Mycotoxin detoxication of animal feed by different adsorbents

Toxicol Lett. 2001 Jun 20;122(2):179-88. doi: 10.1016/s0378-4274(01)00360-5.


The contamination of animal feed with mycotoxins represents a worldwide problem for farmers. These toxins originate from molds whose growth on living and stored plants is almost unavoidable particularly under moist conditions. Mycotoxin-containing feed can cause serious diseases in farm animals resulting in suffering and even death and thus can cause substantial economic losses. The most applied method for protecting animals against mycotoxicosis is the utilization of adsorbents mixed with the feed which are supposed to bind the mycotoxins efficiently in the gastro-intestinal tract. Aluminosilicates are the preferred adsorbents, followed by activated charcoal and special polymers. The efficiency of mycotoxin binders, however, differs considerably depending mainly on the chemical structure of both the adsorbent and the toxin. This review describes the most important types of adsorbents and the respective mechanisms of adsorption. Data of the in vitro and in vivo efficacy of detoxication are given.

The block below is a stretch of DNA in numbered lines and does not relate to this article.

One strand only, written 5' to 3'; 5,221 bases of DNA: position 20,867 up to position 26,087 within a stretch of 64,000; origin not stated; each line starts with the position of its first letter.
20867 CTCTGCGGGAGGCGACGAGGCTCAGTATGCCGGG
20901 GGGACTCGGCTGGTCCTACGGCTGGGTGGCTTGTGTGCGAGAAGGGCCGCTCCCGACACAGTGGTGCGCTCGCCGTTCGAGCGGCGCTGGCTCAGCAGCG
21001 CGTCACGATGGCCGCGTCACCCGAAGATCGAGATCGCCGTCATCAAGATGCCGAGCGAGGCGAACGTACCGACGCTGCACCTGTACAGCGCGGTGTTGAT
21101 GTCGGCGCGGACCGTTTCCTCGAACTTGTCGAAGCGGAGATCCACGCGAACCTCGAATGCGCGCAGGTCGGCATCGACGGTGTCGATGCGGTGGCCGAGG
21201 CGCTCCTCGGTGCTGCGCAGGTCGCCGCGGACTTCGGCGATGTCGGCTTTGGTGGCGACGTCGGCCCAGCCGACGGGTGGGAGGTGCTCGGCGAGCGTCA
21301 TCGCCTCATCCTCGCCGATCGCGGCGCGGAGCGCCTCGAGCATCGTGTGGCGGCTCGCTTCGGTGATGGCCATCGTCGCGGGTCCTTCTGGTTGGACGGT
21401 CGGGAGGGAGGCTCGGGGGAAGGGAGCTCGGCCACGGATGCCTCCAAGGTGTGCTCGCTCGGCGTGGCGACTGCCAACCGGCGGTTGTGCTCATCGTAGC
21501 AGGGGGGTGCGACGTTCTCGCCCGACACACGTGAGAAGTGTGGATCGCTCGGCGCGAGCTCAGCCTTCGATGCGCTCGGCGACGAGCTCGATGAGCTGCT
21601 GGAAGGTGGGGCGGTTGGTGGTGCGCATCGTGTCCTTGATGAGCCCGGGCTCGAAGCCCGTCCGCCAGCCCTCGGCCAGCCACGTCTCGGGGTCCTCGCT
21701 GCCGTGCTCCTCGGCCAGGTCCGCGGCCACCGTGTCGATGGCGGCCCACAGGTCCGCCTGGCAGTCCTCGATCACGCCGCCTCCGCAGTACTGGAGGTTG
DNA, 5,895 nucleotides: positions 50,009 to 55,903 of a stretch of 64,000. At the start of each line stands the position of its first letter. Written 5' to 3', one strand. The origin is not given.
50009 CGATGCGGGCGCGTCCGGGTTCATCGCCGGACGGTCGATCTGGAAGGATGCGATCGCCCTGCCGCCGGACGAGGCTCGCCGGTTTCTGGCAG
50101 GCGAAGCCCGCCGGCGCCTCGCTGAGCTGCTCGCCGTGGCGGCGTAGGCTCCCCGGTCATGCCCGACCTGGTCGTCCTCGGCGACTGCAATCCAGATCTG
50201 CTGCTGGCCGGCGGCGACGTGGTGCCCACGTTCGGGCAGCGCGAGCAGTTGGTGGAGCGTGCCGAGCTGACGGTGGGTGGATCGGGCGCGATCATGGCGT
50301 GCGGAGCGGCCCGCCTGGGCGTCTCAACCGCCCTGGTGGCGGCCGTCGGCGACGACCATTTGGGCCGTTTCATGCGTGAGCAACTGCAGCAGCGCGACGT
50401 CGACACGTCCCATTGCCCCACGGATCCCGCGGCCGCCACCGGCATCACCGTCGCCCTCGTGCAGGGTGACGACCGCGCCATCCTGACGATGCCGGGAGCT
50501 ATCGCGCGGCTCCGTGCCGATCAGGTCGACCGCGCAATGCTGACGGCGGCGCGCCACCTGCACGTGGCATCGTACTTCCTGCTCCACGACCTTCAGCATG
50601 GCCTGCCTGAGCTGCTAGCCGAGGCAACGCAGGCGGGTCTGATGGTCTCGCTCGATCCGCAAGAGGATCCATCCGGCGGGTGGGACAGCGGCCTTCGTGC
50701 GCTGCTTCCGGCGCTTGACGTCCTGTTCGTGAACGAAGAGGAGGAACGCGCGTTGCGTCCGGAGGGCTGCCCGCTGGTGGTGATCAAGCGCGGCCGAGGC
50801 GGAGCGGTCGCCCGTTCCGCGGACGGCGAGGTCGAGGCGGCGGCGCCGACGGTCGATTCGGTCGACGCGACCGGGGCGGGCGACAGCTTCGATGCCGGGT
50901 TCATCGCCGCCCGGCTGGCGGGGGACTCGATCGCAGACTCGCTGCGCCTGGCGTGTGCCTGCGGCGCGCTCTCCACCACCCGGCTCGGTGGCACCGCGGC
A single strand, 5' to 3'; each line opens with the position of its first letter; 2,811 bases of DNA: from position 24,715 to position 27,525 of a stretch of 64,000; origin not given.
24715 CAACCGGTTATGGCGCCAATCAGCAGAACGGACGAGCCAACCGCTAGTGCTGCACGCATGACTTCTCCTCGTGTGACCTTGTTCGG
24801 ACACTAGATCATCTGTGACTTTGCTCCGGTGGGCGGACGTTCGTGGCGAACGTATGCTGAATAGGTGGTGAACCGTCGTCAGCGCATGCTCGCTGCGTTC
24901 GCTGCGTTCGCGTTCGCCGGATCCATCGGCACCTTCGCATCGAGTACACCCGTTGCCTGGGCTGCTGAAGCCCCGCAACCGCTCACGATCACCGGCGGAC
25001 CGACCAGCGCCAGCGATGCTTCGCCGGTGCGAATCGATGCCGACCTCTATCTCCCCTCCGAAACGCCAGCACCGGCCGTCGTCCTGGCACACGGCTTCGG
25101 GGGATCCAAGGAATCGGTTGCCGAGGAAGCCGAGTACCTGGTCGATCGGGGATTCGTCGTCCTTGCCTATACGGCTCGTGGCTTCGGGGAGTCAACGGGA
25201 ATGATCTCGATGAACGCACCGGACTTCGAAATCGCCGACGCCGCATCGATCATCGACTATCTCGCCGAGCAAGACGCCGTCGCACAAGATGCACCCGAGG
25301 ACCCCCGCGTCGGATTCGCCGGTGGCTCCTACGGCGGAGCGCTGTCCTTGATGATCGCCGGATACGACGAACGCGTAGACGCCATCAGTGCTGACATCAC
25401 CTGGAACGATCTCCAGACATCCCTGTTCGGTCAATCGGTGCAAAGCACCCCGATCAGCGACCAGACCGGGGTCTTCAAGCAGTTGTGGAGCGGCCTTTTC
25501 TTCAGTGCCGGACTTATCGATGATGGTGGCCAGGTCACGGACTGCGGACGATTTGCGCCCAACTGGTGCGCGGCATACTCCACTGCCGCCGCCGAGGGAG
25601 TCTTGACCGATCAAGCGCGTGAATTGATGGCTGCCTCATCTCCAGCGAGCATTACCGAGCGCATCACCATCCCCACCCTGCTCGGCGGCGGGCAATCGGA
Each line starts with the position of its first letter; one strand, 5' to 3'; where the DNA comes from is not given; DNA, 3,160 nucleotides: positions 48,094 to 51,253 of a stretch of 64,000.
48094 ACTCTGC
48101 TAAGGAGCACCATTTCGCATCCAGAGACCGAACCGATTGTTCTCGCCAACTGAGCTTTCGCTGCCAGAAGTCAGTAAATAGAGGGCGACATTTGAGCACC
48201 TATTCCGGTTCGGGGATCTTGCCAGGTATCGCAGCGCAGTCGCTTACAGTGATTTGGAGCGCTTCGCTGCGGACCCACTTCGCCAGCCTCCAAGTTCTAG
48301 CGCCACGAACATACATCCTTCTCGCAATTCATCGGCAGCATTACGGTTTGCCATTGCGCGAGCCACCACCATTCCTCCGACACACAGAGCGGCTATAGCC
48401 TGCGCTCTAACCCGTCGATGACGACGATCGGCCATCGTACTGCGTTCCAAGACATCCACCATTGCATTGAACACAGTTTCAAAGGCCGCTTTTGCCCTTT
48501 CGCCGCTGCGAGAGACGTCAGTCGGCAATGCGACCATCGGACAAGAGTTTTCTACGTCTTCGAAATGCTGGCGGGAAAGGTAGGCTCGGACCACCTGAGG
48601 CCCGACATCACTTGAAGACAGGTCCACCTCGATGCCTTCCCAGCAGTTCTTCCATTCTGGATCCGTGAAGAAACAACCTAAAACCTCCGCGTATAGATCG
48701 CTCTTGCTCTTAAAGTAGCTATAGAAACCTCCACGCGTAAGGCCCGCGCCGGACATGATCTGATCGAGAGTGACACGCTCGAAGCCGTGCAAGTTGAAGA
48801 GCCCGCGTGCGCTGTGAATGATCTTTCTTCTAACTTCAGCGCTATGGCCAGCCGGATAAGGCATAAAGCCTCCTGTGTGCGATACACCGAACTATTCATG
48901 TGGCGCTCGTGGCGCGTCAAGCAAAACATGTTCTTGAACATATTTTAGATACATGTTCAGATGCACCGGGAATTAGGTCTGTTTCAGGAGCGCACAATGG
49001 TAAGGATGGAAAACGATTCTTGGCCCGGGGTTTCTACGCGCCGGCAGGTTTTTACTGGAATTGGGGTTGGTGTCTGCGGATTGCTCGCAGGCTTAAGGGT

MeSH terms

  • Adsorption
  • Aluminum Silicates / pharmacology
  • Animal Feed*
  • Charcoal / pharmacology
  • Food Contamination*
  • Mycotoxins / isolation & purification*


  • Aluminum Silicates
  • Mycotoxins
  • Charcoal
  • aluminosilicate